It was a performance which had just about everything – a musical which told one of the world’s most famous political stories entirely by song.

Hexham Amateur Stage Society (HASS) brought Andrew Lloyd Webber’s Evita to the Queen’s Hall stage in fine style.

The story of Eva Peron’s journey from abject poverty to becoming the wife of Argentinian president Juan Peron, is far from straightforward.

The talented cast and orchestra used 27 songs, over two acts, to tell the story of romance and seduction, political power and leadership, as Evita rose through the social classes, before her untimely death.

In her programme notes, director Mari Watson said that so much of Evita was narration, and that it had been labelled in some quarters as an oratorio, rather than a musical or opera.

Whatever your view, audiences at the Queen’s Hall watched in awe as complicated and emotive dialogue was put to music.

It began at the end, with Eva’s funeral taking central stage, where the audience were introduced to the musical’s narrator Che.

Will Long was a natural in the role of the antagonistic, yet eloquent storyteller. He knew of Eva’s use of seduction to reach the top of the political world.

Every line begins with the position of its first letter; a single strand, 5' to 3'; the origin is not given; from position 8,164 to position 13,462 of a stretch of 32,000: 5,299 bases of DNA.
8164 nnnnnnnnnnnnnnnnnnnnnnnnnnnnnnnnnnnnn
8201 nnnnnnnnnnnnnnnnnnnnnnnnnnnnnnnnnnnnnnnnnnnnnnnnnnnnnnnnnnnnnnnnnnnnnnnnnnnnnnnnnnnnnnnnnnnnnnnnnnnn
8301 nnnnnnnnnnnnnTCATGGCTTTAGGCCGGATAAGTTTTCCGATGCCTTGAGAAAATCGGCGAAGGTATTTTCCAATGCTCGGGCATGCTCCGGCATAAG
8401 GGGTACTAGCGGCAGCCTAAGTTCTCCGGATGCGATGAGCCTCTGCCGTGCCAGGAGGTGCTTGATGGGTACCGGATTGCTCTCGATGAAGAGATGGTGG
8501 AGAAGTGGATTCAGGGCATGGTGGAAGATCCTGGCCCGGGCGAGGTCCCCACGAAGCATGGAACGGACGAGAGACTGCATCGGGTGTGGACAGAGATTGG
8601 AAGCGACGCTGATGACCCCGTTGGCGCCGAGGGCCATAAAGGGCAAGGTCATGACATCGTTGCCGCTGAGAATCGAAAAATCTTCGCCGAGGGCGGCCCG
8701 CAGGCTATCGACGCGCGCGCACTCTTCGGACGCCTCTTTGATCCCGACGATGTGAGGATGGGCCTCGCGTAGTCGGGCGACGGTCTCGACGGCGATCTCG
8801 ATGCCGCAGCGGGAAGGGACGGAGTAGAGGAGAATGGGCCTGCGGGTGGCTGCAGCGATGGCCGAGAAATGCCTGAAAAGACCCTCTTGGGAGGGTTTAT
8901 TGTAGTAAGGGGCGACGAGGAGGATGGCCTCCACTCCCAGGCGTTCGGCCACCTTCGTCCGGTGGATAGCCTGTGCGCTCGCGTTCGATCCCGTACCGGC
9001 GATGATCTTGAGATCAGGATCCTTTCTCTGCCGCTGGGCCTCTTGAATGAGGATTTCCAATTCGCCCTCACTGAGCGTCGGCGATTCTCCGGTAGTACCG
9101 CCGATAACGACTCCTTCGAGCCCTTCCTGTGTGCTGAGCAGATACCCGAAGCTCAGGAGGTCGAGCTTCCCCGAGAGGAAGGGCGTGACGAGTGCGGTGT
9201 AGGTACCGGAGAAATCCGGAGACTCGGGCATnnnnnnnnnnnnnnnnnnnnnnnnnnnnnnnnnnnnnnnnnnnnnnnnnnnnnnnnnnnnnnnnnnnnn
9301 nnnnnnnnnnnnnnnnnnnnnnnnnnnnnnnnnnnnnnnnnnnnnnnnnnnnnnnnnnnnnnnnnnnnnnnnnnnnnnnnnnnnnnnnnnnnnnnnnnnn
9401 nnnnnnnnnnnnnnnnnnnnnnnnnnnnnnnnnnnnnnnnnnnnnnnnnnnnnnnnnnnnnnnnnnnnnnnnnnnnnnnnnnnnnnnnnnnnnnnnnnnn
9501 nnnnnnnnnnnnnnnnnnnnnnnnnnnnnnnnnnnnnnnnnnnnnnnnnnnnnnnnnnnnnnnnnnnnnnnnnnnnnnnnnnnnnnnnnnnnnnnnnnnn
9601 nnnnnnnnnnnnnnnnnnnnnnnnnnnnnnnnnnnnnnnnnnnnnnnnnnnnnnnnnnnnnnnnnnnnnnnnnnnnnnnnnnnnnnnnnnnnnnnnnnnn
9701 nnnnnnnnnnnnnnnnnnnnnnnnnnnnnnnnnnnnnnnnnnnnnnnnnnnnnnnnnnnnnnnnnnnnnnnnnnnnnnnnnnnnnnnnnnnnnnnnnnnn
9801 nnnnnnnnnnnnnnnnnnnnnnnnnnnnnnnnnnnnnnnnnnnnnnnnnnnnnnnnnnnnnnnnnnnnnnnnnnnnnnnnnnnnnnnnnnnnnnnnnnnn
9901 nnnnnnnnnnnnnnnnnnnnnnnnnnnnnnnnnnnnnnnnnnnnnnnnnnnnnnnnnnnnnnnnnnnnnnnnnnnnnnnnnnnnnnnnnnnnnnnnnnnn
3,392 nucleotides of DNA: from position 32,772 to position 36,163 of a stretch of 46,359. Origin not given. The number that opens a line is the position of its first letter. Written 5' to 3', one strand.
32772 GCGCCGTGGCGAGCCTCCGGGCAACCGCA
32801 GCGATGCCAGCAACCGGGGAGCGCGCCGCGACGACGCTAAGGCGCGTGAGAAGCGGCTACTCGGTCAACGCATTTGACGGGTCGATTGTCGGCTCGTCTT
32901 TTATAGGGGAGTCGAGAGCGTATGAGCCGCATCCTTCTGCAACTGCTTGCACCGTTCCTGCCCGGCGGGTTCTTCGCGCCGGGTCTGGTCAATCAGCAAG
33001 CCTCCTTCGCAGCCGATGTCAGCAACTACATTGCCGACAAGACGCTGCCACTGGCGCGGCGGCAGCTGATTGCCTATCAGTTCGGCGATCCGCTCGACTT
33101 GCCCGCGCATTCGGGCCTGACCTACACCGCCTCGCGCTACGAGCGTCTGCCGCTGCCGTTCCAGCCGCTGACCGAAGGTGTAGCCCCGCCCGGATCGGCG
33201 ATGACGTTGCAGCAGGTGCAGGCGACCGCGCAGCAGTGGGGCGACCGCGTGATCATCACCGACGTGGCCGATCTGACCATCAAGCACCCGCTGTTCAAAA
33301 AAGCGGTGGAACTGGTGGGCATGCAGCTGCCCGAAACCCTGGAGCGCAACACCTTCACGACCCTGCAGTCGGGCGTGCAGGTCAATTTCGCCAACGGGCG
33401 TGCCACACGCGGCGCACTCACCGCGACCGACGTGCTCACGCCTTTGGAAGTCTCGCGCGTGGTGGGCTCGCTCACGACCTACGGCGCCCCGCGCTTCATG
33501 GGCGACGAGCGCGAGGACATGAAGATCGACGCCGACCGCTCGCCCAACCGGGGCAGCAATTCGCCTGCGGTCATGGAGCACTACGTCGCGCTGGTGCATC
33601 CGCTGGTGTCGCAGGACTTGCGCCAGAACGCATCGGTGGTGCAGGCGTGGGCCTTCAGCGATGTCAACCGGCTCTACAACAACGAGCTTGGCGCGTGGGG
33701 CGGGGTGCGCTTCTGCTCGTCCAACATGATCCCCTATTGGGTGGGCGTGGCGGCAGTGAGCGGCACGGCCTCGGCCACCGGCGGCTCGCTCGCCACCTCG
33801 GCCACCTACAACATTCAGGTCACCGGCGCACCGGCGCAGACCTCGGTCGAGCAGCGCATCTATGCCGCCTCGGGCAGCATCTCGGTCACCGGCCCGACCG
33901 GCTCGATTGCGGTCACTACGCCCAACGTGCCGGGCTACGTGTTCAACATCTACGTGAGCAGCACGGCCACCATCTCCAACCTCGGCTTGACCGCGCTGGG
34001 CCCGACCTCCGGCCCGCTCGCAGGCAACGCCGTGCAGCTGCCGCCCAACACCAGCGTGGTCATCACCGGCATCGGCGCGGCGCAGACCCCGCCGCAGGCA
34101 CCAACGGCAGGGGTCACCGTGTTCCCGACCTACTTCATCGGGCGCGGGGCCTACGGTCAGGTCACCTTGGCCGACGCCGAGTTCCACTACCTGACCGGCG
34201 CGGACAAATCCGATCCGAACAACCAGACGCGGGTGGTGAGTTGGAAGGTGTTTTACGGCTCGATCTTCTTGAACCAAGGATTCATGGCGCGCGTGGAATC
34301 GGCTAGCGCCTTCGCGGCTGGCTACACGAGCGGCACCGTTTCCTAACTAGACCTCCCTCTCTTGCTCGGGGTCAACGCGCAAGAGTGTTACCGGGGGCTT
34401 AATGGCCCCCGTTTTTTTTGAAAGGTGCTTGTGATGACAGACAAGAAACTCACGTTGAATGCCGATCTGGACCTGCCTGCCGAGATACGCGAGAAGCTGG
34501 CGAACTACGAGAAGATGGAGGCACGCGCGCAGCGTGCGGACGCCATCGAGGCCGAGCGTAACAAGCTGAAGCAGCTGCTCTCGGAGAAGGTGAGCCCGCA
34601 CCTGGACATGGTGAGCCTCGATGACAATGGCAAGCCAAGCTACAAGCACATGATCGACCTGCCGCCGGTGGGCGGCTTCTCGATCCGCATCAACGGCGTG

Che held Eva to account, asking her to fulfil her political promises of helping those in need, and the pair were involved in several emotive scenes, including Waltz for Eva and Che.

Peter Cooke played Juan Peron with aplomb. He spoke and sung with conviction, and along with Eva, had his loyal followers hanging on every word.

Selina Mankin excelled as Eva. A highly confident performance underlined her outstanding singing and acting abilities.

There was a dark political undercurrent, notably during the Art of the Possible, when military officers (Mike Routledge, Jim Wright, Robin Jowett, Steve Mobbs, Jim Bowyer, and Neil Richardson) were eliminated until only Peron remained.

There were more upbeat moments, including On This Night Of A Thousand Stars, I’d Be Surprisingly Good For You, A New Argentina, Rainbow High, and The Chorus Girl Hasn’t Learned.

There was an impressive performance from Eva’s first love Magaldi, played by the affable, versatile, and highly-effective Routledge.

There were considerable contributions from a band of aristocrats, who turned political support into a music form, while an army of singers, which included children, were all vital components.

Skilful acting included a scene where Eva, in her sick bed, was moved off one side of the stage, before somehow re-emerging in glamorous attire, from the other side.

There are far too many names to mention, but this was a first class performance from HASS. Not only by the cast, but also by the creative team and orchestra, which was on top form throughout.